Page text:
Again, let's start with the "big table". This time, iPhone 6 not on the list as it's incapable of 96kHz.
Not bad! The Tascam UH-7000 squeezes out slightly >110dB noise level and dynamic range. On this chart it looks really close to the Teac UD-501 but in fact those results I have for the Teac are with the RCA output - the XLR results would be better and likely beyond the capability of the E-MU 0404USB measurement device.
Distortion values for the Tascam is low and it maintains very respectable overall stereo crosstalk result. However, if we look at the stereo crosstalk graph, it looks interesting:
There's a notable rise in the crosstalk starting around 500Hz and gets worse with higher frequencies. I have not seen this before with the other DACs. At 20kHz with -66dB crosstalk, it's arguable if this is ever audible of course despite the unusual finding.
|24/96 frequency response: slightly more roll off with the Tascam at frequency extremes.|
|24/96 noise floor: Dragonfly worst performer here.|
3. 24/192 Results:Honestly, I feel that 24/192 is excessive already for consumer playback and I prefer not to have such large audio files eating up hard drive space with questionable benefit! Others disagree of course. (BTW: Consider also whether many 24/192 recordings actually have content in the high frequencies; for example, take a look at the recent 2014 release of Neil Young Time Fades Away.)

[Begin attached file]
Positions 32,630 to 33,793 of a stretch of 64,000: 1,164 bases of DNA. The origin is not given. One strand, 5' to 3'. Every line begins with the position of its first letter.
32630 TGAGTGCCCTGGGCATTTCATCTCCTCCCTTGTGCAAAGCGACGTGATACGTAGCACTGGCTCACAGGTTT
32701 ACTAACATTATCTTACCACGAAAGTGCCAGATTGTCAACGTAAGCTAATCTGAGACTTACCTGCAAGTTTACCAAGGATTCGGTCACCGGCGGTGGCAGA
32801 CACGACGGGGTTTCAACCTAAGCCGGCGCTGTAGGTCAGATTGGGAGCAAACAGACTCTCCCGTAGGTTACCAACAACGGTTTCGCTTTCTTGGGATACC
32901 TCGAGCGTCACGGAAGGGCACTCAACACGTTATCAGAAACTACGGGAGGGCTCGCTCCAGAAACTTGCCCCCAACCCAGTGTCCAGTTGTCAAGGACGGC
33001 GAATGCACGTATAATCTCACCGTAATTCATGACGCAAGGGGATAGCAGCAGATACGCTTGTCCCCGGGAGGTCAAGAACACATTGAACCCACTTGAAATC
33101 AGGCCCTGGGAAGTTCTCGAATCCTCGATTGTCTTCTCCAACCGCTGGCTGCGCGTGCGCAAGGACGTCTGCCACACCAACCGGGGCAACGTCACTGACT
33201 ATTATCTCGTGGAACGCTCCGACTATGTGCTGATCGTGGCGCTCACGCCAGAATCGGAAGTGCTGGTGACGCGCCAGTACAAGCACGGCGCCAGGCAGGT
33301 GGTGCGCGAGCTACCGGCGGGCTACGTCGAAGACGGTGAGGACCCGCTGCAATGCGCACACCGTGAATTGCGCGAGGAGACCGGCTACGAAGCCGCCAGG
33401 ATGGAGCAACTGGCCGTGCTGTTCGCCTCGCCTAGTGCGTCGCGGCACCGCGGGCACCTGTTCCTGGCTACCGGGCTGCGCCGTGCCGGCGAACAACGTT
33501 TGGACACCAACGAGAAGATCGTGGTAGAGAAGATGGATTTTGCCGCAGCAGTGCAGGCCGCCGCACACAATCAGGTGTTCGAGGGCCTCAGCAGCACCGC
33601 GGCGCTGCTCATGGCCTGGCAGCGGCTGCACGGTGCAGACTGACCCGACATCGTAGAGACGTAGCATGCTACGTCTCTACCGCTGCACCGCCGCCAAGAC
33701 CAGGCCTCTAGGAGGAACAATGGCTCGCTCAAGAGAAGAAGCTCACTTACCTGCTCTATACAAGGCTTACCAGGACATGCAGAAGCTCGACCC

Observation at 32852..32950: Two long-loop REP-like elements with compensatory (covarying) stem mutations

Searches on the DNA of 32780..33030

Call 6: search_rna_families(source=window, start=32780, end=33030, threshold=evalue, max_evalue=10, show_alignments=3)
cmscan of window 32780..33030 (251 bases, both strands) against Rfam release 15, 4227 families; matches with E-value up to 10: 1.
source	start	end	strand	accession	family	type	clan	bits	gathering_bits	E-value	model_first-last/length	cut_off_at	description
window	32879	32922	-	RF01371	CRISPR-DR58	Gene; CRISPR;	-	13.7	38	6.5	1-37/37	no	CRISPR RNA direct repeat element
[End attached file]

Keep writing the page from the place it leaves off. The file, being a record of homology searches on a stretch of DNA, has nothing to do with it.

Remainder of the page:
In any case, here are some numbers for the Tascam DAC and a couple others that support this samplerate:
The Tascam isn't as good as the Teac and Oppo in terms of noise level. Remember, the Tascam is about 3/4 the price of the Teac and 1/2 the price of the Oppo, plus it's also an ADC device which I have not talked about yet!
A couple graphs to review:
|24/192 frequency response: Again the Tascam seems to roll-off more at the frequency extremes (not necessarily a bad thing to attenuate the ultrasonic content to reduce intermodulation distortion).|
|24/192 noise floor: Not too shabby!|
4. JitterUsing the standard J-Test as in my other posted reviews...
|16-bit J-Test: Primary signal at 11kHz, spectrum from 5kHz to 18kHz. Jitter modulation pattern easily seen (good demonstration of the low noise floor).|